PM and ministers challenged over plans to disenfranchise voters on an ‘industrial scale’

Author:
Josiah Mortimer, Head of Communications

Posted on the 9th July 2021

MPs have been warning of the threat of mandatory voter ID this week, after the government unveiled plans to make it harder for everyone to vote.

On Monday, the government published its Elections Bill – which represents the biggest change to Britain’s franchise in a generation.

Under the proposals, the roughly two million people who lack photo ID in the UK will be effectively locked out of democracy.

While ministers have suggested a free option will be available, it looks likely people will have to print out, fill in and post forms to get it – or travel to council offices in person. All this is a major barrier to participation.

Funnily enough, most people don’t live next to council HQ – meaning there’ll be financial and time costs when it comes to getting hold of this ID. For those in rural areas, the barriers could be substantial.

And when the government is passing legislation at the same time to cut the notice period for holding a General Election down to just three weeks, this is likely to leave councils with little time to approve and administer thousands of ID cards.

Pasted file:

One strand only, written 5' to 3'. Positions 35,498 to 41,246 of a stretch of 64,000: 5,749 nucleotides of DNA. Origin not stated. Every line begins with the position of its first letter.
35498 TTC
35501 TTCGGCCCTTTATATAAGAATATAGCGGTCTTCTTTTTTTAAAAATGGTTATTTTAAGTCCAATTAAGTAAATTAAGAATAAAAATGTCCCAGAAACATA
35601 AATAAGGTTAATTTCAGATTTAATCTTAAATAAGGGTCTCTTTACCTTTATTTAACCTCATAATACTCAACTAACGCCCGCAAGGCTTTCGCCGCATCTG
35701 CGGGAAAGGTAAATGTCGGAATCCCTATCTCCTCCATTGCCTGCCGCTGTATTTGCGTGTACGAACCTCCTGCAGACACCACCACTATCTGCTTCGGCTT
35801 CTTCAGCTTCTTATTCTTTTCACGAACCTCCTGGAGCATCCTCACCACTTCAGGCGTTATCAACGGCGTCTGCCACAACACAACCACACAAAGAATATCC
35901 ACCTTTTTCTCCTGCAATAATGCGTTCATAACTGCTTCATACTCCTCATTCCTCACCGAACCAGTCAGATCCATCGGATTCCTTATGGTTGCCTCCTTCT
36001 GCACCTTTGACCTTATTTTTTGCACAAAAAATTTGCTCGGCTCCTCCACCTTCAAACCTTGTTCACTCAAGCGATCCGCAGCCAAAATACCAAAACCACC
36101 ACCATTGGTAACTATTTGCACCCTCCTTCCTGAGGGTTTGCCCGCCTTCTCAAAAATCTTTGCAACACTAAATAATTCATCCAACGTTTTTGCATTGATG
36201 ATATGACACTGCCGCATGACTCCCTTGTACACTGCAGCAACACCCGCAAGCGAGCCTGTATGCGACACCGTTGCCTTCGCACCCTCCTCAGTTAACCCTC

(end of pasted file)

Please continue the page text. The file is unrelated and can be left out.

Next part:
The SNP’s Westminster leader Ian Blackford (pictured) raised this at Prime Minister’s Questions on Wednesday, noting the Elections Bill ‘is a solution in desperate search of a problem that simply does not exist’.

He added: “What the Bill will do is to impose, for the first time, Trumpian voter ID laws in the UK. The Electoral Reform Society says it could lead to voter: “disenfranchisement on an industrial scale”,

Mr Blackford accused ministers of trying to ‘rob people of their democratic right to vote’.

The policy will certainly do the opposite of what’s needed right now – a proper plan to bring in the millions of people missing from the electoral roll, and real reform of Westminster’s crooked voting system that means huge swathes of the country are denied fair representation in Parliament. And we need robust action to tackle the threat of ‘dark money’ in politics – where big donors can hide their cash behind shell companies and anonymous trusts.

In Cabinet Office questions on Thursday, MPs strongly challenged ministers on the proposals. Rachel Hopkins MP said the need to deal with low levels of voter registration is more important than imposing ID. Minister Chloe Smith responded by saying: “Turnout is incredibly important…this policy will not affect it.”

However, there’s no evidence to back this claim up. The Electoral Commission concluded from the 2018 and 2019 pilots that there was insufficient evidence to say turnout would be the same if ID was imposed for a General Election. Those local voter ID pilots also saw huge public information campaigns alerting people to the need to bring ID. Who knows if we’d see the same level of spending for a General Election?

Working with MPs and across civil society, the ERS will continue to pile on the pressure over this deeply damaging bill, and fight for fairer elections for all.

On Tuesday 13th July there is a Westminster Hall debate on voter ID, at 4:50pm.

Watch it, spread the word, and let’s get the government e-petition to scrap mandatory ID to 100,000 signatures, before the debate. It’s so close!

Join the movement to defend the right to vote today

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